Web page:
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United States Court of Appeals,Ninth Circuit.

Chris KOHLER, Plaintiff–Appellant, v. FLAVA ENTERPRISES, INC., Defendant–Appellee.

Chris Kohler, Plaintiff–Appellee, v. Flava Enterprises, Inc., Defendant–Appellant.

Nos. 11–56814, 12–55518.

Decided: March 06, 2015

Before STEPHEN REINHARDT and RONALD M. GOULD, Circuit Judges and J. FREDERICK MOTZ, Senior District Judge.* Scottlyn J. Hubbard IV (argued), Law Offices of Lynn Hubbard, Chico, CA, for Plaintiff–Appellant/Cross–Appellee. David Warren Peters (argued), California Justice Alliance, APC, San Diego, CA, for Defendant–Appellee/Cross–Appellant.


Chris Kohler appeals the district court's grant of summary judgment to defendant Flava Enterprises Inc. (“Flava”), on Kohler's claim under Title III of the Americans with Disabilities Act (“ADA”). Kohler appeals only the district court's conclusion that a dressing room bench longer than forty-eight inches complies with the Americans with Disabilities Act Accessibility Guidelines (“ADAAG”). We affirm. Flava cross-appeals the district court's denial of Flava's motion for attorneys' fees. We affirm the district court's ruling on attorneys' fees.


Kohler is disabled and uses a wheelchair. In February 2010 he visited Flava's retail clothing store “House of Flava” to browse and try on clothing. While doing so, he allegedly encountered various barriers that interfered with his ability to use and enjoy “House of Flava.” The barrier he encountered that is relevant to this appeal was a bench in the dressing room that was longer than forty-eight inches and ran along the entire length of the dressing room wall. This arrangement prevented Kohler from making a diagonal transfer onto the bench from his wheelchair.

Kohler filed suit against Flava alleging violations of Title III of the ADA; the California Disabled Persons Act (“DPA”), Cal. Civ.Code § 54; the Unruh Civil Rights Act, Cal. Civ.Code § 51; and the California Health and Safety Code. The parties filed cross-motions for summary judgment. The district court granted Flava's motion for summary judgment on all of Kohler's ADA claims, and declined to exercise jurisdiction over his state law claims. Kohler v. Flava Enters., Inc., 826 F.Supp.2d 1221 (S.D.Cal.2011). Flava timely appealed only the district court's ruling with respect to the bench length.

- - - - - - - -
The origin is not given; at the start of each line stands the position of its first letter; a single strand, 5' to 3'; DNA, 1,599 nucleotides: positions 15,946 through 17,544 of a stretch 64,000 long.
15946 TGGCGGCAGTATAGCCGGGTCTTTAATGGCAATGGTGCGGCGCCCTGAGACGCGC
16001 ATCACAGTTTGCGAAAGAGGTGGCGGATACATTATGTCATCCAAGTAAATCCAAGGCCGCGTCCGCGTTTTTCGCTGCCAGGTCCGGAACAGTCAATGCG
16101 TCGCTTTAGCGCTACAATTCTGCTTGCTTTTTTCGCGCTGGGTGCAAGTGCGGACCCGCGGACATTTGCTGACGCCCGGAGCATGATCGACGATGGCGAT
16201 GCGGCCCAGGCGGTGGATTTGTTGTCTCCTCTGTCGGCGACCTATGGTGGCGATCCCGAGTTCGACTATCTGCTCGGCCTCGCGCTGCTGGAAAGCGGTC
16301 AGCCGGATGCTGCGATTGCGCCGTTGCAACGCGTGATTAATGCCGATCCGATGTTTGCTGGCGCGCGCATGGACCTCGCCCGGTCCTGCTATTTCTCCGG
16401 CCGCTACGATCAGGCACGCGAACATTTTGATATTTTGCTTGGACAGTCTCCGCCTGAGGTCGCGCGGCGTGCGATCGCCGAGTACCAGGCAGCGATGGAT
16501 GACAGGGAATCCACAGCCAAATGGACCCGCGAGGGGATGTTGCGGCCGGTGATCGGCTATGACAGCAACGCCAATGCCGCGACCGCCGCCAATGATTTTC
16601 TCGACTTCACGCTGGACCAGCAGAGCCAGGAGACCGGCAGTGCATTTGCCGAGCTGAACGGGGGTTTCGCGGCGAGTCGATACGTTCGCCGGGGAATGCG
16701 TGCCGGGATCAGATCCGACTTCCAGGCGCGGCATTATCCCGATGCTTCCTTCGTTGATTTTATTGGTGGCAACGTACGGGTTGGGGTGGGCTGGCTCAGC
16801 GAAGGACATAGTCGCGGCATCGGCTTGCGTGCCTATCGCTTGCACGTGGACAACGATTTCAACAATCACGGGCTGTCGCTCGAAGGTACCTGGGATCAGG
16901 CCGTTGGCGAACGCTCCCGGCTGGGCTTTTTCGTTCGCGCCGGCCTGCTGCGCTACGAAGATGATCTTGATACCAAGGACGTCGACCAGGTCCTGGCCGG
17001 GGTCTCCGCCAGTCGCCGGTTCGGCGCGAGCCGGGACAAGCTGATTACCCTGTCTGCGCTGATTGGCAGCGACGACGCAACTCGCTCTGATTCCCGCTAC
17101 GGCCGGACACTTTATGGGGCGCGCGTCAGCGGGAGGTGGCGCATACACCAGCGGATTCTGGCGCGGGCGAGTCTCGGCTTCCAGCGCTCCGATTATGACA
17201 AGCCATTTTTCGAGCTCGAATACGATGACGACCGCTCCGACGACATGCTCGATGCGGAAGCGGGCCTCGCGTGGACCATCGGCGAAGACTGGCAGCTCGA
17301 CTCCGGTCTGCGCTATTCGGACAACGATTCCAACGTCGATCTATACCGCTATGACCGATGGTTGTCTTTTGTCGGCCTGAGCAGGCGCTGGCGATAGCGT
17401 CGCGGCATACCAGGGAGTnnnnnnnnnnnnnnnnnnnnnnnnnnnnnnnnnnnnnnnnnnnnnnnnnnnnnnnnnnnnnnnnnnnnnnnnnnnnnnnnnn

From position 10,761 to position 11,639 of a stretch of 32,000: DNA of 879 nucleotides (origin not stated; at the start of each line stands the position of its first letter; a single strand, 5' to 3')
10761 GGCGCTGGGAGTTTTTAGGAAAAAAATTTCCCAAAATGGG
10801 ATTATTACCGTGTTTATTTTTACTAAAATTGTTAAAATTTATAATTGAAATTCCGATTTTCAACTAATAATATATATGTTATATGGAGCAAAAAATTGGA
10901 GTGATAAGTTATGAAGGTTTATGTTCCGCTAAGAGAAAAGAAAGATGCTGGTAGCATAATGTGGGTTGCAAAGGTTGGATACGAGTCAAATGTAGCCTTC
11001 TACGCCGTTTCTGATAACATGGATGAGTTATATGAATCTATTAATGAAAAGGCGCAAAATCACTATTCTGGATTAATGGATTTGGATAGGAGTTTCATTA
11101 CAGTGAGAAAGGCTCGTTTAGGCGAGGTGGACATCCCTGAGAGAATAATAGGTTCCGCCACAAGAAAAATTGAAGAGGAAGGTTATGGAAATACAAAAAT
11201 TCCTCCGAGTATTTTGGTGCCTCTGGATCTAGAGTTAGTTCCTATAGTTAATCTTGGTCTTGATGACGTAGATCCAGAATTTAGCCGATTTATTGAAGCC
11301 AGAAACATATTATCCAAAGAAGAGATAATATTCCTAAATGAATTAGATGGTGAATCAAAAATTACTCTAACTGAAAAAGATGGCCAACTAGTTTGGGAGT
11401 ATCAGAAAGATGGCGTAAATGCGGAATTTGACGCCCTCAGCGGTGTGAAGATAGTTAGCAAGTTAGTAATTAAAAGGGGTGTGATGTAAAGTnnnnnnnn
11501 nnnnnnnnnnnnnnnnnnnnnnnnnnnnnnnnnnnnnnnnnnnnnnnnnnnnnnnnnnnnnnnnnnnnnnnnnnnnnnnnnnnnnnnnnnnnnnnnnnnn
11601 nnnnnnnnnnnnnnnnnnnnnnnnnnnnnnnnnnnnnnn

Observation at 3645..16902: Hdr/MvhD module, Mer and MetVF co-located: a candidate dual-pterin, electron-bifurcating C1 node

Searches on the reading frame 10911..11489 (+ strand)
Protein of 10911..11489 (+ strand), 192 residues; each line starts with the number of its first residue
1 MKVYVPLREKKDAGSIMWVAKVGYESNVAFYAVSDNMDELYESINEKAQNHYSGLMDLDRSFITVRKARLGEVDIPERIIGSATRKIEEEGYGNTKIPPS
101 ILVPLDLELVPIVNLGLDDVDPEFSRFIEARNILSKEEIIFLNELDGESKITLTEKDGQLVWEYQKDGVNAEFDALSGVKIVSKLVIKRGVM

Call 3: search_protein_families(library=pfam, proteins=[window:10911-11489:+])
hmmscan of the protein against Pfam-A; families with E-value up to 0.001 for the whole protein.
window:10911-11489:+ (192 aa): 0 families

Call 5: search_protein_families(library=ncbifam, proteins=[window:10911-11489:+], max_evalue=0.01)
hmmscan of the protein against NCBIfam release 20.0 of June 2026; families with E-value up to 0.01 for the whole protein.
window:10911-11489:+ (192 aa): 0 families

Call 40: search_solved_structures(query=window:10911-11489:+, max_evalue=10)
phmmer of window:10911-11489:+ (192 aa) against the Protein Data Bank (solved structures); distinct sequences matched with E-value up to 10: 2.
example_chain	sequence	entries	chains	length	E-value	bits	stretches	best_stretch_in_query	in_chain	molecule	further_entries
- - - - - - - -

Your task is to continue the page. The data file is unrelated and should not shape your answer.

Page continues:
Following the district court's grant of summary judgment, Flava filed a motion for attorneys' fees, litigation expenses, and costs under the ADA, 42 U.S.C. § 12205; Section 1927, 28 U.S.C. § 1927; and the “inherent power of the court.” Flava argued that Kohler's lawsuit was frivolous. The district court denied Flava's motion and Flava timely cross-appealed that decision.


We review the granting of summary judgment de novo. Curley v. City of North Las Vegas, 772 F.3d 629, 631 (9th Cir.2014). A district court's decision to deny a motion for attorneys' fees is reviewed for abuse of discretion. Skaff v. Meridien N. Am. Beverly Hills, LLC, 506 F.3d 832, 837 (9th Cir.2007).


Title III of the ADA requires public accommodations to provide equal access to disabled patrons. 42 U.S.C. § 12182(a). To clarify what constitutes “equal access” in specific circumstances, the Department of Justice has promulgated the Accessibility Guidelines (“ADAAG”) that specify precise structural requirements. See, e.g., Chapman v. Pier I Imports (U.S.) Inc., 631 F.3d 939, 945 (9th Cir.2011) (en banc). Regarding dressing room benches, the 1991 ADAAG standards require that:

[E]very accessible dressing room shall have a 24 in by 48 in ․ bench fixed to the wall along the longer dimension․ Clear floor space shall be provided alongside the bench to allow a person using a wheelchair to make a parallel transfer onto the bench.

28 C.F.R. Pt. 36, App. A § 4.35.4 (emphasis added).

The 1991 ADAAG also contain an “equivalent facilitation” provision. See id. Pt. 36, App. D § 2.2. This allows “[d]epartures from particular technical and scoping requirements” of the ADAAG, if those variations “provide substantially equivalent or greater access to and usability of the facility.” Id. Pt. 36, App. A § 2.2.

The parties stipulate that the bench is longer than the required forty-eight inches. Given the ADAAG's use of the word “shall,” it is clear that the bench does not comply with the guideline's mandate. The issue is then whether the bench qualifies as an “equivalent facilitation” under the ADAAG. We conclude that it does.

The key fact is that Kohler admitted he could perform a parallel transfer onto the bench in Flava's store. See Kohler, 826 F.Supp.2d at 1230 (citing Kohler's deposition). The guidelines only require that a person “using a wheelchair” be able “to make a parallel transfer onto the bench.” 28 C.F.R. Pt. 36, App. A § 4.35 .4. Given Kohler's ability to do so, the bench at Flava “provide[s] substantially equivalent or greater access” to him. Id. Pt. 36, App. A, § 2.2. Accordingly, it qualifies as an equivalent facilitation.